Fasting Tips for a Healthy Ramadan by Medhatter.sg
1. Eat moderately at Iftar – when breaking the fast, avoid sudden large intakes of sugar and fatty foods, as these can disturb metabolism and cause dizziness, headaches, fatigue or indigestion. Instead, break the fast with dates, yoghurt and water, and then waiting 10 minutes before consuming a sensible portion of food, which should be rich in minerals and vitamins.
2. Make sure to eat Suhour – choose complex carbohydrates such as whole-grain bread, barley and lentils to provide you with energy for the day of fasting ahead.
3. Get sufficient sleep – the Holy Month is a time of increased prayer and cherished gatherings of family and friends, which may alter routine bedtimes and affect quality of sleep. Fasters should aim to get eight hours of sleep in every 24 hour period, even if this is split into several separate periods of rest.
4. Adapt your exercise regime – exercise plans should be moderated to allow for the change in eating patterns, and fasters should concentrate on lighter exercises, such as brisk walking. Wait 2-3 hours after Iftar before starting a work-out regime.
5. Managing medication and chronic illness – fasters with chronic health conditions should consult their doctors ahead of Ramadan for advice on how fasting may affect their health. As a general rule, medication usually taken at breakfast can be taken at Iftar, whilst medications usually taken at dinner can be taken at Subuh. Diabetics should consult a physician for advice on how they can continue to take Insulin and monitor blood sugar carefully around mealtimes.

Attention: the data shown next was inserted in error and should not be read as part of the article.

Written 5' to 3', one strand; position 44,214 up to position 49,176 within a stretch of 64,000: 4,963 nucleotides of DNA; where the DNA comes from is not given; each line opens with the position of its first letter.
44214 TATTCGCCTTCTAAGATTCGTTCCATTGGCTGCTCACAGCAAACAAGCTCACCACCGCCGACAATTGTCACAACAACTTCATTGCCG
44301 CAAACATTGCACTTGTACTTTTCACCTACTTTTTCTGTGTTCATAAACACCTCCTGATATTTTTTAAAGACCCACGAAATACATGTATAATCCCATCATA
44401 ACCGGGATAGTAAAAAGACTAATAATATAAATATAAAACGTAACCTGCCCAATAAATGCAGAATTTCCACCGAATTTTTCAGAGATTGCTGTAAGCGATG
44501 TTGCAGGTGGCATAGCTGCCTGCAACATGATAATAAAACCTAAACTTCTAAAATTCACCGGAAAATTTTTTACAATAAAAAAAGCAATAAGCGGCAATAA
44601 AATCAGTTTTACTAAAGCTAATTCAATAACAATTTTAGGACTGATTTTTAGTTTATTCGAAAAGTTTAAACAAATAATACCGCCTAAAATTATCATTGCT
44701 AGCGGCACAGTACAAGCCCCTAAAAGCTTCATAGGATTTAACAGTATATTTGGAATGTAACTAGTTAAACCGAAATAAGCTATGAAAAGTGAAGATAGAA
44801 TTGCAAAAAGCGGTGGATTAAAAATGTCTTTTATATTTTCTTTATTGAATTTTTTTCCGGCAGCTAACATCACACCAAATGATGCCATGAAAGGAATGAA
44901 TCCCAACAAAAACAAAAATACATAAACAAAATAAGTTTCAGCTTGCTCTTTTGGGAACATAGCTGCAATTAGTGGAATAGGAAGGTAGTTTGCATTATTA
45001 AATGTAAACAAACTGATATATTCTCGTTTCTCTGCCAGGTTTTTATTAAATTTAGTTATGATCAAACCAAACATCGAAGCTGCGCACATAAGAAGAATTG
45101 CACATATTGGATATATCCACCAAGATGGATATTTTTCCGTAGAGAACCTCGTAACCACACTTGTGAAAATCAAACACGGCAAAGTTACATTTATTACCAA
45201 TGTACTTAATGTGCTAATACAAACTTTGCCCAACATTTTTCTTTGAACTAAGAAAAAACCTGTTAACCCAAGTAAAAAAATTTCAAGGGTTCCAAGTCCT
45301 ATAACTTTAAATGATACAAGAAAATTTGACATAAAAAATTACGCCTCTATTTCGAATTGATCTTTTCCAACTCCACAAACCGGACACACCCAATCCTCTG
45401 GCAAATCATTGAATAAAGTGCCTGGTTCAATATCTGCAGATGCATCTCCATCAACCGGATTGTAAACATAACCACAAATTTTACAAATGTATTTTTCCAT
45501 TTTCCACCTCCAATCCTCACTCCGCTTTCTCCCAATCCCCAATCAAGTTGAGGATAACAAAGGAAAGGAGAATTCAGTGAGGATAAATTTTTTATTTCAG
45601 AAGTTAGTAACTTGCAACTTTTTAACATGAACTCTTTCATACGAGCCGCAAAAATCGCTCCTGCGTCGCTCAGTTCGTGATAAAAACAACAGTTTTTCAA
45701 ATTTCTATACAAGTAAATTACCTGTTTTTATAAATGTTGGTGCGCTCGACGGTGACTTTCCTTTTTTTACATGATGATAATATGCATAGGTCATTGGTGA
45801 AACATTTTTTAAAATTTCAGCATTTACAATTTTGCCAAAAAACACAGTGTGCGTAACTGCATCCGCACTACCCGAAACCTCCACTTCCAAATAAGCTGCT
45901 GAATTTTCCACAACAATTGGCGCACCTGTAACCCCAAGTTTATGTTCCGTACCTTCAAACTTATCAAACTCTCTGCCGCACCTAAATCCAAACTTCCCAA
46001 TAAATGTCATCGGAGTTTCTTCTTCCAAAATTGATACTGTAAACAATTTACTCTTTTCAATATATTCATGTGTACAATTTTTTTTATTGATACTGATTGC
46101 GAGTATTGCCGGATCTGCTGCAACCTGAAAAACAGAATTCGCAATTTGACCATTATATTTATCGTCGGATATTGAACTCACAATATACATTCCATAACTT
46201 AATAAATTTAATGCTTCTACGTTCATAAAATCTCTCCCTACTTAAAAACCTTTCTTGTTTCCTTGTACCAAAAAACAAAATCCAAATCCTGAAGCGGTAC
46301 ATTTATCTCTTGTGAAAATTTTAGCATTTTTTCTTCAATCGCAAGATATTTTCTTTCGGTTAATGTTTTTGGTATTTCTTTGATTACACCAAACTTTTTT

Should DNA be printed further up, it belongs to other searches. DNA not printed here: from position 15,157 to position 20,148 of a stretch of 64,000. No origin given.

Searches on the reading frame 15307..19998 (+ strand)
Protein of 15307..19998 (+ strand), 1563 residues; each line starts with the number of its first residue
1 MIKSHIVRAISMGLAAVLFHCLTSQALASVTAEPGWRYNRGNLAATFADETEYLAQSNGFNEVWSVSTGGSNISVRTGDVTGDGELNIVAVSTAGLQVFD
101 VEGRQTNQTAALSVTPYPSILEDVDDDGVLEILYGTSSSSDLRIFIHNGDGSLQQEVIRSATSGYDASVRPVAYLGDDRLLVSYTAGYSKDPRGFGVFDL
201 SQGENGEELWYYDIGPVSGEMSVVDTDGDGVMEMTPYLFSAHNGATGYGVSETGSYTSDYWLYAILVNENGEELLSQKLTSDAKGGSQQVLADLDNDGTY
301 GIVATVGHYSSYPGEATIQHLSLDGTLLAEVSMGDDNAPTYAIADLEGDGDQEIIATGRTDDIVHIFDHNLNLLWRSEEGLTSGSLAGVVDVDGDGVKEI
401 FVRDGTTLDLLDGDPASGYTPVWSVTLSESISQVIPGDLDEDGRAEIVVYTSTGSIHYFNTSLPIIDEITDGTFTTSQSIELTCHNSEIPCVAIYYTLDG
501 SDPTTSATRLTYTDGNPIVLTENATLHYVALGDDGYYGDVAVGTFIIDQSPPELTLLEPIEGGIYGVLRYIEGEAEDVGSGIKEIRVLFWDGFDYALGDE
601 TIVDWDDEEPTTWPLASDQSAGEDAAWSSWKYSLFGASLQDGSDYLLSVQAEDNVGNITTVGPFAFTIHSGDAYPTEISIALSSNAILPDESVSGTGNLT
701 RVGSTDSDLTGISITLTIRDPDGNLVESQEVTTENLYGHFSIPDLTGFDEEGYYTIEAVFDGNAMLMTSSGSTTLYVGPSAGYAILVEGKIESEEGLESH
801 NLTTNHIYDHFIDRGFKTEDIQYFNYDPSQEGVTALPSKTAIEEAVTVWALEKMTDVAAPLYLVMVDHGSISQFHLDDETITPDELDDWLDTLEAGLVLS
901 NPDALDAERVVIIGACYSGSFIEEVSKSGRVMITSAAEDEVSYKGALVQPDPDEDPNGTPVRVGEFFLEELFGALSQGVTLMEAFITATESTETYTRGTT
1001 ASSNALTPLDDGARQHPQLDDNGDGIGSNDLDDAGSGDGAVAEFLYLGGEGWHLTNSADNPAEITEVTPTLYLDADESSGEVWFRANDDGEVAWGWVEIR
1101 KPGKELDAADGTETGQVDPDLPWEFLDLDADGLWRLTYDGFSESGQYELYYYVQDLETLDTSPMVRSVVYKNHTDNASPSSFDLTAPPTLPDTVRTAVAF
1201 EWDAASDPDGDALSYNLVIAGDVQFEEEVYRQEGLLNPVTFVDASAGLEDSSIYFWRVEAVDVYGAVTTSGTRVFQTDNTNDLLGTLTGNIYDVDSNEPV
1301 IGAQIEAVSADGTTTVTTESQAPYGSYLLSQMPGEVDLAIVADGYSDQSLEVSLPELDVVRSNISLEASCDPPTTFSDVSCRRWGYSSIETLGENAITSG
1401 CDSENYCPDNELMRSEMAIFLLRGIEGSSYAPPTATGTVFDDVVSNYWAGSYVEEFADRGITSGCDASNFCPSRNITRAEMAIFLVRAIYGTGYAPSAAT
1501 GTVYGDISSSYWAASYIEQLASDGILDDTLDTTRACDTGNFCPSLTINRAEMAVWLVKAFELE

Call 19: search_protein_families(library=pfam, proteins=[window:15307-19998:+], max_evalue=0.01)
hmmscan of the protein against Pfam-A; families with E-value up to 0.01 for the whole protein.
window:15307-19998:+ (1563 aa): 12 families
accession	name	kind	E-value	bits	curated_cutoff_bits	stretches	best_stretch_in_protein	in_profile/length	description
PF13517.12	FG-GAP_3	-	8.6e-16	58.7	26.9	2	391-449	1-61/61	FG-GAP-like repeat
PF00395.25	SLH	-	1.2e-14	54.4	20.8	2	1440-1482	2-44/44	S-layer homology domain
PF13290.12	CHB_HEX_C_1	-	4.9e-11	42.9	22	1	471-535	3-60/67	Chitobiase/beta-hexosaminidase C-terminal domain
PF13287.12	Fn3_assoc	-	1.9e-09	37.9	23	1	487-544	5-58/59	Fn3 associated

6. Plan workload carefully – although in many countries work hours are reduced during Ramadan, it is advisable to plan workloads to minimise fatigue. Work that requires heavy concentration should be carried out in the early morning hours. Where possible, working fasters should work at intervals throughout the day to avoid unnecessary strain, rather than attempting one long work period.
7. Be extra cautious on the road – low blood sugar from fasting can seriously affect fasters’ capabilities and concentration behind the wheel. In many Muslim countries, traffic will be heavy in the hour before sunset, as people return home to break their fast. Traffic accidents tend to peak at this time, so avoid road travel later in the day whenever possible and exercise extra caution if travel is required.